Commandant's Hatch - Developing and Integrating Capabilities at the Armor School

by BG Lee Quintas
Commandant, U.S. Army Armor School

The Armor School is off to a fantastic 2014! The momentum gained in 2013 certainly sets the stage for a productive, prosperous and inspired new year. As we orient on the strategic goals of the Army of 2020, leaders across the Maneuver Center of Excellence (MCoE) recognize an enduring element: that our future success within unified land operations rests on our Soldiers’ and leaders’ expertise to conduct combined-arms maneuver and wide-area security in a complex environment and against a dynamic and sophisticated hybrid threat.

Accordingly, the Armor School continues to improve our ability to integrate all our efforts toward delivering first-class training and leader development. We optimize the execution of our courses through a broadly collaborative effort that includes the Infantry School and MCoE, other centers of excellence and across the force. The relevance, rigor and thoroughness of each of our courses ensures Soldiers and leaders have the requisite skills and development to understand and master their critical competencies as members of the combined-arms team.

The Armor School acknowledges its unique role in our collective responsibility to educate, train and inspire America’s Armor and Cavalry Soldiers and leaders for a lifetime of service to the nation. From the new Soldiers and lieutenants who volunteer and compete to join our formations, to our battle-hardened veterans, the Armor School provides the foundation of initial and functional training as well as leader development. As the Army continues to adapt to an ever-changing fiscal and security environment, the Armor School, as part of the MCoE, plays a key role in developing, evaluating and integrating capabilities in support of the operating force. Through this transition, we continue to provide well-trained Soldiers and leaders to populate our Armor and Cavalry formations. As we evolve the force to improve its capabilities, I ask for your continued support to provide your best and brightest to the home of Armor – to properly invest in our future, especially as we navigate this challenging period.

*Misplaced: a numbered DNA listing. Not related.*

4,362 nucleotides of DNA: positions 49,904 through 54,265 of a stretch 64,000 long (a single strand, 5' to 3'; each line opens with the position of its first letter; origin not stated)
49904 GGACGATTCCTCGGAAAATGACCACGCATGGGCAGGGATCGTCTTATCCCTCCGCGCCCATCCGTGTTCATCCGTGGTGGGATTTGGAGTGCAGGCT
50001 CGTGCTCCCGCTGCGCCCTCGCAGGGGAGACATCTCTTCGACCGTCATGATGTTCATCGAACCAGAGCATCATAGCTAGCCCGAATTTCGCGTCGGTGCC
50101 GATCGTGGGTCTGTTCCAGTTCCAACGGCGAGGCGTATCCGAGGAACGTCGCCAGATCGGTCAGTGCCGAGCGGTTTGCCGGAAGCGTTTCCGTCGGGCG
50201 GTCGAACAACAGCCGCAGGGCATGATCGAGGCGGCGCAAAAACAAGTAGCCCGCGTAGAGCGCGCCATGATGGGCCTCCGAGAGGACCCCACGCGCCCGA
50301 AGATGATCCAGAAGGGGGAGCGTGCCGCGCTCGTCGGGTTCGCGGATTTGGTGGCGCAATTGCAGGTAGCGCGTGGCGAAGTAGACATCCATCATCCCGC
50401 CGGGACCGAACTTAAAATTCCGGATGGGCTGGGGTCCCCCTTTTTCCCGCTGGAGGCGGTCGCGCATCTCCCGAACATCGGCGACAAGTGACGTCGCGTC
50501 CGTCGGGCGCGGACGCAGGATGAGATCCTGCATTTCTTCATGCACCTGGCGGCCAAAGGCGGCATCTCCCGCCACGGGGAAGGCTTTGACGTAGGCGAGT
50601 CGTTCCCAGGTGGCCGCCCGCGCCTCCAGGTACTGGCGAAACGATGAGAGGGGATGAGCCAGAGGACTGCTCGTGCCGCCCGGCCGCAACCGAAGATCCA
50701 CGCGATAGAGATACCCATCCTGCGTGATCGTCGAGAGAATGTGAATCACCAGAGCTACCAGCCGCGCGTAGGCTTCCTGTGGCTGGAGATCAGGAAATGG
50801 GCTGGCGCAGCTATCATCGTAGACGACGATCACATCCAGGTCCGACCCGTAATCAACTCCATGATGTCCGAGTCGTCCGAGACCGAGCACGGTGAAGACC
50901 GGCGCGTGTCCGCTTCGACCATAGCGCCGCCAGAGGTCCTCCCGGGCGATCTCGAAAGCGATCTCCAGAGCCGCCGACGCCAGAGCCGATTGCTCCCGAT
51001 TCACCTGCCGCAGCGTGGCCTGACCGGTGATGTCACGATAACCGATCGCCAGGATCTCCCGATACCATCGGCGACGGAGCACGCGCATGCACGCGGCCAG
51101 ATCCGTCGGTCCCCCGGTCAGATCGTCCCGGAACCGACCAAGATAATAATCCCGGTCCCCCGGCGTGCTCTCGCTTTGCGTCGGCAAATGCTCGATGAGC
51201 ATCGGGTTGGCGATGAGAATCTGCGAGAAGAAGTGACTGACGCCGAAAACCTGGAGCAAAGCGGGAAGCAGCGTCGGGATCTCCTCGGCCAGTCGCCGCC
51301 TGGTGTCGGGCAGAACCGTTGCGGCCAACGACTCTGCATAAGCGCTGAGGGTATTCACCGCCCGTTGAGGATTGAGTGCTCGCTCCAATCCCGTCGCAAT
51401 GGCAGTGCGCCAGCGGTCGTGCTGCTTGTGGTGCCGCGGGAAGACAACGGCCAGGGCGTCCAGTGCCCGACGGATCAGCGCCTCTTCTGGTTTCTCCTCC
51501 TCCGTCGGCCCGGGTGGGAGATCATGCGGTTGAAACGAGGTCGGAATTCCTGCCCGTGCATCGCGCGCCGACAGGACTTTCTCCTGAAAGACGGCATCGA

I’d like to highlight my guidance for ARMOR’s further development (and hopefully improvement). As you read this edition, you will notice several changes to the publication. My intention, as we continue to make adjustments to the magazine, is to enhance reader experience while providing a forum that shares information and best practices, proposes new ideas and presents alternative and adaptive approaches. ARMOR will spark frank, open and energetic discussion on issues that matter to our profession – not only within the context of the magazine, but also among all of our community. Also, each edition will center around a theme that captures Armor and Cavalry subjects while remaining focused on promoting dialogue.

This publication is Cavalry-based with a theme of “developing, evaluating and integrating capabilities.” Following are the focus and theme for our upcoming editions of 2014: